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Thousands of North Americans enjoy the ancient craft of weaving. In fact, the journal Shuttle Spindle and Dyepot is distributed to about 10,000 members every three months. It seems the future for weaving is looming large.

Basically, anything woven can be made on a loom at home. This includes tapestries, blankets, towels, curtains, place mats, scarves, and clothing -- even fine silk garments! All it takes is a loom, some thread, yarn or strips of rags, and time.

Weaving is for people "who want to do something sort of artistic and yet useful," says Bill Koepp, a weaver in California. "People love it if you give them a hand-woven article."

Koepp has been weaving as a hobby since 1976. He also gives advice to other weavers on the Internet. About 1,600 weavers belong to one of the lists of which he's a part of. Koepp suspects weaving is growing in popularity.

"I think it's becoming more popular, but it's too early to tell," Koepp says. "The signs are that it's getting more and more popular with people because they're getting more and more tired of all this mechanized [stuff]."

Koepp says the popularity of weaving goes in cycles. It was very popular in the 1940s and again in the 1960s and 1970s. Recently, its popularity has started to grow again.

Weaver Joanne Hall has noticed the same cycles, but is unsure what causes them. "I think it goes in waves," she says. "It could be tied to wartime or economics, but I don't know."

Hall teaches weaving at her studio in Montana. She offers one main reason people like to weave: "It's just a lot of fun."

There are three basic kinds of looms: floor looms, table looms, and tapestry looms. Floor looms and table looms do exactly the same thing, but the table loom is smaller. Tapestry looms are slow and intricate. Weavers of highly detailed Navajo rugs use them, for example.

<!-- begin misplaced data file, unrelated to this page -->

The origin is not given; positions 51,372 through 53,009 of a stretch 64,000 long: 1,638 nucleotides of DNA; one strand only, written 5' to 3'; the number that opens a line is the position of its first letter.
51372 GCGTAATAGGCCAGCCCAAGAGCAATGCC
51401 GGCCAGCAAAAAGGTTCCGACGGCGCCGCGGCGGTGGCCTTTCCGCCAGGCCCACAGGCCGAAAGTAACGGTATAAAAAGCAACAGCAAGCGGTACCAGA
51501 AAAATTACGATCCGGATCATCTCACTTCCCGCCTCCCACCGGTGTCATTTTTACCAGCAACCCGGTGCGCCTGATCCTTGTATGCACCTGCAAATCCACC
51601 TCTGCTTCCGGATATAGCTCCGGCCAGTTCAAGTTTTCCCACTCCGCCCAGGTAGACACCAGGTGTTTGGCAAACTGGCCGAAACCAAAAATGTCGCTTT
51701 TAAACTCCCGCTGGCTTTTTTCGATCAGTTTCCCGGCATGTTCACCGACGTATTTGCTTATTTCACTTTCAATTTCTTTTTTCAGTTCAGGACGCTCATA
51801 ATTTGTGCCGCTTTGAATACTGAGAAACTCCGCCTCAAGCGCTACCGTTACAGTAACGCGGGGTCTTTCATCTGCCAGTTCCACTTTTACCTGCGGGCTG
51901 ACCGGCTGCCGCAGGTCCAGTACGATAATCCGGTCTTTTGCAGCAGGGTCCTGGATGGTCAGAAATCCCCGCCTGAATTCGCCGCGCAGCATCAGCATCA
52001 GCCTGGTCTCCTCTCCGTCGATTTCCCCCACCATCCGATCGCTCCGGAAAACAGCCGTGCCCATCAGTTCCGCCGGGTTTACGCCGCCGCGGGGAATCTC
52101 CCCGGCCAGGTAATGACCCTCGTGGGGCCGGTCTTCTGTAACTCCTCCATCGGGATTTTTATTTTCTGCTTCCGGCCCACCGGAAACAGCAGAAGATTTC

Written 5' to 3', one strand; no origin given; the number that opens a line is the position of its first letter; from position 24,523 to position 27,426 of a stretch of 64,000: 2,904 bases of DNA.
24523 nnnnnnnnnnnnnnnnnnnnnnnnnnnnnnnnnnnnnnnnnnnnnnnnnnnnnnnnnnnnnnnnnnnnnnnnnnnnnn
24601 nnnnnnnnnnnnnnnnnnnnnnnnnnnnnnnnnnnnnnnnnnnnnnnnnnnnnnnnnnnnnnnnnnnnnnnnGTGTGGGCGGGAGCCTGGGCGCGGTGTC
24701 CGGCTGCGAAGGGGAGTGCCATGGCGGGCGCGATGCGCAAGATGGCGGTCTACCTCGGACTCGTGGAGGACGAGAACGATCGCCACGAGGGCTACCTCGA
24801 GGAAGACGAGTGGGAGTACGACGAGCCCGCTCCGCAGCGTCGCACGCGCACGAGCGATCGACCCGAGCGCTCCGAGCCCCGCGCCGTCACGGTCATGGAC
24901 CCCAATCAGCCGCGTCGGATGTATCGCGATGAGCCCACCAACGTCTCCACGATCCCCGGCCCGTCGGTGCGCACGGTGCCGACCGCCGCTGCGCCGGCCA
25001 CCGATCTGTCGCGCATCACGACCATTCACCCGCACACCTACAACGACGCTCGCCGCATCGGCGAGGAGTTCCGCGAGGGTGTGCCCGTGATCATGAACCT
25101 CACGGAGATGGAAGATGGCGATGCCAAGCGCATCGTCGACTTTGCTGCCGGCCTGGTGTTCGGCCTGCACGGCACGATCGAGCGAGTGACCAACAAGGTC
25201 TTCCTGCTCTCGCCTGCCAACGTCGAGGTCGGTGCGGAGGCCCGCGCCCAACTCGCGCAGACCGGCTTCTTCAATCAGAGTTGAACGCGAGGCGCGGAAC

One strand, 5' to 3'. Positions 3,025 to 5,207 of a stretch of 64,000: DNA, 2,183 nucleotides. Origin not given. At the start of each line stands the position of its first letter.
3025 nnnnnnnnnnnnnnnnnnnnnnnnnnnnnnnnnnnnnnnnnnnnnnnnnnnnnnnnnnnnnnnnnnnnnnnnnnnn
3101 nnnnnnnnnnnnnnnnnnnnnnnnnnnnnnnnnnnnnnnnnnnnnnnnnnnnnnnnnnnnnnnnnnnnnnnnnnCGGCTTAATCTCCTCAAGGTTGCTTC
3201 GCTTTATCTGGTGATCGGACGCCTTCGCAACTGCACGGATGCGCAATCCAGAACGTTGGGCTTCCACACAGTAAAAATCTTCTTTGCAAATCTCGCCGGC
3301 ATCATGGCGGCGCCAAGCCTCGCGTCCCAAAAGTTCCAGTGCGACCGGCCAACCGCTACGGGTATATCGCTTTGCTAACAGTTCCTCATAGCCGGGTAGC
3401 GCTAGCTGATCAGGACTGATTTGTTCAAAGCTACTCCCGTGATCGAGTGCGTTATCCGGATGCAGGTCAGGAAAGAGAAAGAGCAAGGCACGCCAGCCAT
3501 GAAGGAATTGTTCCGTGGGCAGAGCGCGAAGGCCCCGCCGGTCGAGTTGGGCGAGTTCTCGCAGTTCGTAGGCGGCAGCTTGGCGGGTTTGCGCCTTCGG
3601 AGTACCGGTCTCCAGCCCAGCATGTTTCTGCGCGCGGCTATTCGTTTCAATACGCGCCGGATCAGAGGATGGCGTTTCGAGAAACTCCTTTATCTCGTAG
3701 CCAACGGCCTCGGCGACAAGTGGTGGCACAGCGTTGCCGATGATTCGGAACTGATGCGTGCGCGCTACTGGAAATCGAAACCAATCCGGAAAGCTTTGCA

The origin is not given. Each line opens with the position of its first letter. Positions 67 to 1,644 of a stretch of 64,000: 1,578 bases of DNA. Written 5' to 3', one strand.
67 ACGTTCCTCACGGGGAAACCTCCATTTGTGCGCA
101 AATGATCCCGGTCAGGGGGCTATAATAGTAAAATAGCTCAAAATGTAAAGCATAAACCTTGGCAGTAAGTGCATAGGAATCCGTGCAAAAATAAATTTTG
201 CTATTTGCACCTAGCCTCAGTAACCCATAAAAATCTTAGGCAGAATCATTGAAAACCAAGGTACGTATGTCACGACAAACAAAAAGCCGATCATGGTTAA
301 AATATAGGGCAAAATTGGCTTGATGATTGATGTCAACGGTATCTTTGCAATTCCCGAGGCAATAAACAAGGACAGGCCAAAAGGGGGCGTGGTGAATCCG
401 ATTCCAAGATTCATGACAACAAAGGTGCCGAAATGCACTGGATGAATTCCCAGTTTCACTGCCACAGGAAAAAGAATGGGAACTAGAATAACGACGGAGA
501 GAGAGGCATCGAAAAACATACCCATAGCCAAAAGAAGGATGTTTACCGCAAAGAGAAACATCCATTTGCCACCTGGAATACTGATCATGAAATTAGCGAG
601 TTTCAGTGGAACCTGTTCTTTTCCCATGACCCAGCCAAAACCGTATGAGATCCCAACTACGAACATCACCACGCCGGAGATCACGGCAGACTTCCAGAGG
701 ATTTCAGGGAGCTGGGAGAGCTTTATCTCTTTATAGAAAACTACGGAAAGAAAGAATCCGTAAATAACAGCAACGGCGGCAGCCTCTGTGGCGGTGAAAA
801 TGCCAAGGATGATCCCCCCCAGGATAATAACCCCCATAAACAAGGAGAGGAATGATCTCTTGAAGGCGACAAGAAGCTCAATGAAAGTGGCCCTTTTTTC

Getting Started

The one downside to the hobby is that looms can be expensive. Many cost $2,000 or more. A good option is to buy a used one for between $100 and $400. An even better option might be to take a course that supplies a loom.

Christine Loff teaches a 10-week weaving course. "Where I teach, everything's supplied," she says. "So you need nothing except to bring yourself there, which I think is good because then people can try it out and see if they like it before they go and lay out for a loom."

It's possible to make your own loom if you're handy with wood. That's what Koepp, who's a carpenter by trade, did. It took him three weeks to build a floor loom that he and his wife still use.

Loff, who is also a representative for a weaving guild, says a wide variety of people are attracted to weaving. More than 400 people belong to the guild.

"The people in my classes have ranged all the way from teenagers to a man of 90," she says. "It's a recreational activity mainly, in our culture. People are looking for something relaxing. They're looking to produce useful things for their house."

Besides the cost of a loom, a weaver needs to buy thread, wool, or strips of rags. The cost can add up, with a wool rug costing about $50 to $80 per square foot.

The cheapest method is to use old shirts and jeans. Then, you can make a rug for $10 to $15 per square foot. Six inches an hour is a typical speed on a floor or table loom, and three inches an hour is the norm on a tapestry loom.

Weaving is something virtually anyone can do. It doesn't require mobility or heavy lifting. It just takes a few months of practice before threading the loom and throwing the shuttle become second nature.

"A lot of people do it who are so beaten up by arthritis they can hardly move," says Koepp. "There are no restrictions that way."

Most weavers give their creations away to family and friends. A few attend craft fairs where they sell their wares. A very small number make a living selling their woven products, usually in addition to teaching weaving.

Hall is one of the select few who makes a living weaving. She sells tapestries to museums and teaches weaving at her studio.

"It's just like with any other artist -- many of us become teachers in order to do that, because it's kind of an insecure way to make a living, because you're constantly having to market and sell your work."

To find out more about weaving, contact your local weaving guild. Most guilds offer courses for beginners, with all equipment supplied.

So, if you like to make useful things and want a relaxing, creative, and fun hobby, maybe weaving is for you. Try it out and see if you catch the weaving bug.


Handweavers Guild of America, Inc.
Two Executive Concourse, Ste. 201
3327 Duluth Hwy
Duluth , GA   30096-3301


Association of Northwest Weavers' Guilds
Collection of useful resources and event listings for weavers located in the northwest U.S. and western Canada

Ruthe's Collection of Weaving Resources
Advice from a hobbyist weaver and information on weaving supplies

Rug Weavers' Workshop
Weaving tips and tricks, a gallery of photos, and more
Weaving draft and pattern archive with over 30,000 historic drafts for weavers

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